This brilliant hack for deep cleaning your hob requires almost no scrubbing at all

It couldn't be any easier

(Image credit: Fisher Paykel)

Hobs can be often one of the messiest parts of our entire kitchens. They endure a lot, from burns, food stains, water splashes, and the weight of all of our various pots and pans, so it’s no wonder that they arguably need more care and attention than any other appliance, on a daily basis. 

There are all sorts of tricks for how to clean a hob, and everyone has their own preferences. But one recent video shared an incredibly easy, hands-off method that is ideal for those who don’t want to spend lots of time scrubbing away at their hob (so, um, all of us).

All you’ll need is some white vinegar, bicarbonate of soda, and enough cling film to cover your hob. Intrigued? Allow us to explain…

The hands-off hob cleaning trick

In the short video (which you can find below), viewers are instructed that this is a trick for deep cleaning your hob – so if yours has plenty of burnt-on stains and mess, now is the time to try this method.

The first step, the clip details, is to pour on enough white vinegar to soak your hob – but not so much that it spills over the sides.

After this, pour an equal amount of bicarbonate of soda over the hob, covering the rings and the sections in between. The final step is to wrap the entirety of your hob in cling film, making sure to seal it on all sides.


♬ original sound

Leave the cling film on for one hour, before removing slowly – and what you should be left with is a hob that is super easy to wipe clean with a sponge. 'This hack works really well,' says Colin Swift, appliance expert at Zanussi. 'Most households will have both white vinegar and baking soda in the cupboards to spare, so this is a great use of them.'

How exactly does it work, though? Stephen Tombs, founder of Quean Clean and specialist cleaning expert, explained that the combination of vinegar and baking soda is the key reason this trick is so effective.

'Bicarbonate of soda (also known as baking soda) is a mild abrasive that helps remove stubborn stains and grease. Meanwhile, vinegar, which is an acid, has excellent degreasing properties and can effectively dissolve various types of grime.'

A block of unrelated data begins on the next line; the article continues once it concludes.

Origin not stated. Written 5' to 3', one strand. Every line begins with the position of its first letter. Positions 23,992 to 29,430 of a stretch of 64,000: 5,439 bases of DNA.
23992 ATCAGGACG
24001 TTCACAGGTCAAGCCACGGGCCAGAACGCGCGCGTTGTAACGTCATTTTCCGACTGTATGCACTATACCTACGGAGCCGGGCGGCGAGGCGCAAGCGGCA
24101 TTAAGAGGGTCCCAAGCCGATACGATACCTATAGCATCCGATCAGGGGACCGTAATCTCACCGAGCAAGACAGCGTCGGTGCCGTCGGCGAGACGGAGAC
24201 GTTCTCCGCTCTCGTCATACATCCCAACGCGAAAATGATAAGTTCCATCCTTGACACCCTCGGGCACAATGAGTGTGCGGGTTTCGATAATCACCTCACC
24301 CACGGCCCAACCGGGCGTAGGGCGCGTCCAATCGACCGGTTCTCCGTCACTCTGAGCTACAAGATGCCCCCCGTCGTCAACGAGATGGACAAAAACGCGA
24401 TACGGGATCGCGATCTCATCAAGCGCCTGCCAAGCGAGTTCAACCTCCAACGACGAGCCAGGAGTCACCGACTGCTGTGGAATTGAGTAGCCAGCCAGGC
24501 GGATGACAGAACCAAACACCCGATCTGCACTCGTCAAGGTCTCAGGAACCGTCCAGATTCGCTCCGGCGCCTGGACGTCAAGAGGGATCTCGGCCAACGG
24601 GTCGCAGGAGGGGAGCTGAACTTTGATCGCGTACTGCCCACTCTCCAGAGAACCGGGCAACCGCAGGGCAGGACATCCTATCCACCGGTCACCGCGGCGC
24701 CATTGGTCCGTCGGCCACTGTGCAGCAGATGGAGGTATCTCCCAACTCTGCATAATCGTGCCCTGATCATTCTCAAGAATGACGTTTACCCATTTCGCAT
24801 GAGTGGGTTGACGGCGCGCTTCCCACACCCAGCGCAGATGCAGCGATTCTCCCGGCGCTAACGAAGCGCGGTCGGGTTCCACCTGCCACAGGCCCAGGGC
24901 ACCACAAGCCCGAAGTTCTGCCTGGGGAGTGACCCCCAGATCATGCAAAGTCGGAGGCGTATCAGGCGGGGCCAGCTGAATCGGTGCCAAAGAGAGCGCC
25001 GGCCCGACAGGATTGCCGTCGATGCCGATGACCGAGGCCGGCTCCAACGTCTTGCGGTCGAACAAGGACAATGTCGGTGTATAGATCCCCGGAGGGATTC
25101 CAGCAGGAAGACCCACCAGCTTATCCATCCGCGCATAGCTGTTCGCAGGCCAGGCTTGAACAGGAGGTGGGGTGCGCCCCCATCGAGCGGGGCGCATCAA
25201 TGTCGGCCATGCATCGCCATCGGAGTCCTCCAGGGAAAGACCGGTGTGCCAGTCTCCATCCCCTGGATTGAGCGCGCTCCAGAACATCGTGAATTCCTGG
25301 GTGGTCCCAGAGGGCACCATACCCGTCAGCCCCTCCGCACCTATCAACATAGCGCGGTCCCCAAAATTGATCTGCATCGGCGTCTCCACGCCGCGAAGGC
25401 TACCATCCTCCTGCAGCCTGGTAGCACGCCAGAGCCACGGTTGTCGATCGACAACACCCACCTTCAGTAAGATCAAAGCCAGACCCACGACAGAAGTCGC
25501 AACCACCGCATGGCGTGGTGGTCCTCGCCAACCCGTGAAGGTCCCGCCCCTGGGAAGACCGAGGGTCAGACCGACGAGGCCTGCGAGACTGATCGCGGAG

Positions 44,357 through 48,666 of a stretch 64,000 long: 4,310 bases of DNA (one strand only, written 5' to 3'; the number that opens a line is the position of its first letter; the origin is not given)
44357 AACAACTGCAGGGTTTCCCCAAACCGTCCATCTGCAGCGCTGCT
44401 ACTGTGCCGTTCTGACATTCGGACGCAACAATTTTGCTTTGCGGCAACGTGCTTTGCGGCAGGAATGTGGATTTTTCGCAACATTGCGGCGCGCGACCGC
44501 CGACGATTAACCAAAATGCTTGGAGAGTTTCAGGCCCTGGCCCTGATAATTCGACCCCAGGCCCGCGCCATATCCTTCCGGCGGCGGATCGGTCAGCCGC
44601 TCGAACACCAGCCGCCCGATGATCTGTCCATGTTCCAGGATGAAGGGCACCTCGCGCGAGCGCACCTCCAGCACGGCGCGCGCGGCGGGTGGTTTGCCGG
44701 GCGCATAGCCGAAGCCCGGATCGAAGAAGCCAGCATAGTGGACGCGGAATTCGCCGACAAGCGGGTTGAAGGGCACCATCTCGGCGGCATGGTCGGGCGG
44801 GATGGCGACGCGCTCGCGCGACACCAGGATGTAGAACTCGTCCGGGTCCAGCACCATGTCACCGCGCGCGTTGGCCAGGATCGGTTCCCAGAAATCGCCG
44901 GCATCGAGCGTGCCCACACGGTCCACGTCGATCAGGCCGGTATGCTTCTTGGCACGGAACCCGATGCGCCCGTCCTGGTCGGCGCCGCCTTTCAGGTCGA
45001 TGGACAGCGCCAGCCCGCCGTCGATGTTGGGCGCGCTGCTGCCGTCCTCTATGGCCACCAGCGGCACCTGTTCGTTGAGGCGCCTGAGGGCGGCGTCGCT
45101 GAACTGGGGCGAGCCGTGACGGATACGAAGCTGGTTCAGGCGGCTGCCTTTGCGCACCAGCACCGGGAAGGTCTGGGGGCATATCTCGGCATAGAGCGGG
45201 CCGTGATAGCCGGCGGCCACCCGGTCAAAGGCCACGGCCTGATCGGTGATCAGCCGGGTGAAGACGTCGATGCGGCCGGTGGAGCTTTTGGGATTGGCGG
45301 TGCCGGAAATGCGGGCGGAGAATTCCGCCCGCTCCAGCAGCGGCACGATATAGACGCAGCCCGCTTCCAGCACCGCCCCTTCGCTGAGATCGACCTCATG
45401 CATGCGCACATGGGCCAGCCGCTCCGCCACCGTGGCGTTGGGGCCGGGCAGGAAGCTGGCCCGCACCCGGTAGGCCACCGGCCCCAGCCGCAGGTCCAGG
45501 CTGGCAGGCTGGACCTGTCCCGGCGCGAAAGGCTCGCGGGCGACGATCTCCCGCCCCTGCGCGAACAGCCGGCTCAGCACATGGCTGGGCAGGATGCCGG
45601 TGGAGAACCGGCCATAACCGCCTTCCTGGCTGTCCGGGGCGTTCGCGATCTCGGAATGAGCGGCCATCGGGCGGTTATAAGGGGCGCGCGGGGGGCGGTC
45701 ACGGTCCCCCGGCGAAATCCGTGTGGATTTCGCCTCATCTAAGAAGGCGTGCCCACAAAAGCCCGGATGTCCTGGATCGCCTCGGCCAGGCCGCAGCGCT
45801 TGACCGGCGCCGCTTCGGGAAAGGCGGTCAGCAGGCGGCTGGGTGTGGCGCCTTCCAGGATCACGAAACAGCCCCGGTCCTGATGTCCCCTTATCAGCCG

'When bicarbonate of soda is mixed with vinegar, a chemical reaction occurs, and the resulting fizzing action helps to loosen and lift dirt, grime and grease from the surface, making it easier to clean.'

induction hob on an island unit

(Image credit: Hobson's Choice)

Not only that, but Penny Moyses, cleaning expert and founder of Clean & Tidy Home Show explains that applying cling film to the solution makes it work harder. 'It makes sense that the cling film helps to keep the bubbles working away close to the surface.'

However, Colin from Zanussi warns that there's a small caveat for employing this cleaning method. 'One thing to make sure is that when you come to clean off the mixture, make sure you get it all off, and do not be tempted to reach for a bleach spray to finish off. Bleach should not be mixed with white vinegar.'

Stephen from Quean Clean also notes that this trick might not be suitable for all hob surfaces, be it a gas or induction hob.

'This trick can generally be used for various types of hobs, such as ceramic, glass, or stainless steel. However, it's important to note that some hob surfaces can be delicate and have specific cleaning requirements.'

'Before using this method – especially if you have surfaces such as ceramic, glass, or stainless steel – I would recommend seeking products ind products that have been specifically designed for the surface you are aiming to clean. These products will not only remove dirt, they also protect the surface and extend its life.'


 Amy Hunt is an experienced digital journalist and editor, now working in a freelance capacity specialising in homes and interiors, wellness, travel and careers. She was previously Lifestyle Editor at woman&home, overseeing the homes, books and features sections of the website. Having worked in the industry for over eight years, she has contributed to a range of publications including Ideal Home, Livingetc, T3,Goodto, Woman, Woman’s Own, and Red magazine